My preferred teaching style would include some facets of the above-mentioned approaches. To be effective, all approaches must include trust and mutual respect. I prioritize creating a ‘safe space’ for taking risks and making mistakes.
If I must choose only one approach, however, it would be the Communicative Approach. Capturing a learner’s attention requires a wide range of authentic materials, music, puzzles, games, and exercises. The Communicative Approach offers the most flexibility for all levels of learners and allows for the most creativity.
My teaching focus will be speaking and presentation skills for high-intermediate to advanced business executives and entrepreneurs. I offer years of experience as a learner and as a teacher, my aptitude, strengths, flexibility, and training.
My first task as a teacher is to lower the affective filter so that students feel safe to take risks and make mistakes. I often do this by attempting to speak their language and sharing my struggles with language learning.
Warm language naturally arises from respect for my students.
My lesson plans attempt to include as many of the techniques taught in Teach English Now! as possible. For example, I will provide scaffolding for complex topics by breaking them down into manageable chunks and then building on the previous lesson. In each class, I attempt to follow the 80/20 rule where the teacher instructs 20% of the time and the student practices for 80% of the allotted time.
Other teaching techniques I have used were dependent on the age, language level, and goals of the learners. Also, whether the lesson is in-person, on-line, synchronous, or asynchronous. My focus is conversation, speaking, and presentations. Whatever the level, I begin by calling upon knowledge from previous lessons and/or asking students what they know about the current topic.
In addition to formal classes, I also encourage independence and self-efficacy by providing a curated list of on-line English language and/or business resources that learners can refer to on their own. There is an option to discuss these during office hours or via Skype or Zoom.
There is a glut of books that can be used as manuals for speaking practice. The areas covered in IELTS exam preparation books provide a rich variety of speaking topics to choose from and have the added advantage of preparing learners who might become interested in taking the exam to study abroad or for a business credential.
I show, play, or refer to news stories, TED Talks, podcasts, and documentaries in text, audio or video. Each is an excellent resource for discussion in small or large groups and student presentations.
American Rhetoric.com is an excellent resource for analyzing and/or discussing public speaking.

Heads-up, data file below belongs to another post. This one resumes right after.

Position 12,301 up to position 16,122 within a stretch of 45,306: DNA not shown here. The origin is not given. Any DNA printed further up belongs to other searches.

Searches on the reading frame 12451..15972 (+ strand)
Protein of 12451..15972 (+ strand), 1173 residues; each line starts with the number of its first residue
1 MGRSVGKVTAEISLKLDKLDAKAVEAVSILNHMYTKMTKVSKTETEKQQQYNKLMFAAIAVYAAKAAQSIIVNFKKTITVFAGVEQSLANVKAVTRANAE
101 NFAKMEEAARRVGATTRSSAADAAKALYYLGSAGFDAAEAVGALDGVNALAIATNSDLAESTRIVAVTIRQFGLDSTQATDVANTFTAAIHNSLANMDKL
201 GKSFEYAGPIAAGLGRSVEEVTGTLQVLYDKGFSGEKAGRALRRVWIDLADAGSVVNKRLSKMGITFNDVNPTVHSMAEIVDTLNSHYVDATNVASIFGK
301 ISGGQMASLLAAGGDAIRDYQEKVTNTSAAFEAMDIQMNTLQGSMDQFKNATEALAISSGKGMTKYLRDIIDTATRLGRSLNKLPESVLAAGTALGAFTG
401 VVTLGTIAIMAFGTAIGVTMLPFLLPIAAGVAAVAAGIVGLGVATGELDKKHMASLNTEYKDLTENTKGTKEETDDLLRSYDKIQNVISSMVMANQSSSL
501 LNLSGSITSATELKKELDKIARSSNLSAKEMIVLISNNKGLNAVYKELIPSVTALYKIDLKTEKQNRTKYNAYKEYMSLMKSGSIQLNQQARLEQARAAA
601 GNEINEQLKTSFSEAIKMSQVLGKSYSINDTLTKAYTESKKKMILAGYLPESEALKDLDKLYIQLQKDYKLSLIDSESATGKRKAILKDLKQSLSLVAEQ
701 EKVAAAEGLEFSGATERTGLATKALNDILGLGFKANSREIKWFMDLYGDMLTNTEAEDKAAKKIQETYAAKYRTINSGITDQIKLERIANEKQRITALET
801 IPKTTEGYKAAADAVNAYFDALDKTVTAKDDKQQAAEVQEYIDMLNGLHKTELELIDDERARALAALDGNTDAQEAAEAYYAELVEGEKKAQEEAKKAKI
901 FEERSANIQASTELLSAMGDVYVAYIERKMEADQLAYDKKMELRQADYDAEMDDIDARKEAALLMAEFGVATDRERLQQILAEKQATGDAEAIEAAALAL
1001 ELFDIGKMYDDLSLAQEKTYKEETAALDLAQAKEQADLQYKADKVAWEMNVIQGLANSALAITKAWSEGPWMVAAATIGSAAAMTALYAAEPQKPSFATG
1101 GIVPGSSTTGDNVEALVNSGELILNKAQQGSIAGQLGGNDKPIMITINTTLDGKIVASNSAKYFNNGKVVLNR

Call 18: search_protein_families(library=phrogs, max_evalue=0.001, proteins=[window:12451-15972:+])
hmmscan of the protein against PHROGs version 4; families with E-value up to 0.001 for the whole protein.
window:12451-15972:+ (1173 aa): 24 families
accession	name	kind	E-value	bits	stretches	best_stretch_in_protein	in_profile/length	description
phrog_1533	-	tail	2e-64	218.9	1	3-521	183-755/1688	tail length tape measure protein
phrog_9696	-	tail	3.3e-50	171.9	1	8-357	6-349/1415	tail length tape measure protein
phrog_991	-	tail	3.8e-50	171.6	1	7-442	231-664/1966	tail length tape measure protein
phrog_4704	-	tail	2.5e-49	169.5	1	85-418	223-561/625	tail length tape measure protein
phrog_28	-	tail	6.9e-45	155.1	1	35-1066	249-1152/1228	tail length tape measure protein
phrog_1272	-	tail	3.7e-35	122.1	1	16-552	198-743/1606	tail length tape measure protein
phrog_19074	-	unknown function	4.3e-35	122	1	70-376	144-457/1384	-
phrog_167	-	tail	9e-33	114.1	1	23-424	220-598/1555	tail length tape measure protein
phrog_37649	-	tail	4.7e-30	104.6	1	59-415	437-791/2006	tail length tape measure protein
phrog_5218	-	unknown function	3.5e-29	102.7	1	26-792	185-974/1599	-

Learners often enjoy looking at photos and/or videos of others interacting with each other, and we will guess what they might be doing, thinking, or feeling.
For students who enjoy working on games, a word search, or crosswords, I use online sites to create polls, games, and crosswords with new vocabulary that students can take with them to complete later if there isn’t time for it in class.
In person, I want the students to begin thinking in English as soon as they enter the classroom. Two of the most effective means of doing that are to:
Play a song on a loop as students enter the room, with lyrics on the desks so that students can follow along and/or take the lyrics with them if they like the song and want to play it at home. The lyrics can have a fill-in-the-blanks on one side of the sheet and the complete lyrics on the other.
Once everyone is assembled, it is important to use warm-up activities to introduce students to each other at the beginning of a course so that students feel comfortable with each other. I like activities which allow students to introduce another student to the class, which is easier and less threatening than introducing themselves.
With a large group, I try to plan extra activities for the more advanced students. A shelf of books and magazines that students can look at any time they finish assignments ahead of other students also helps to keep the advanced students engaged.
Formal evaluation and assessment are dependent on the lesson(s). Allowing students to correct their own work, whenever possible, is less threatening and encourages independence. Game quizzes, such as Kahoot, not only assesses knowledge, but also further engages students by adding a little fun and friendly competition.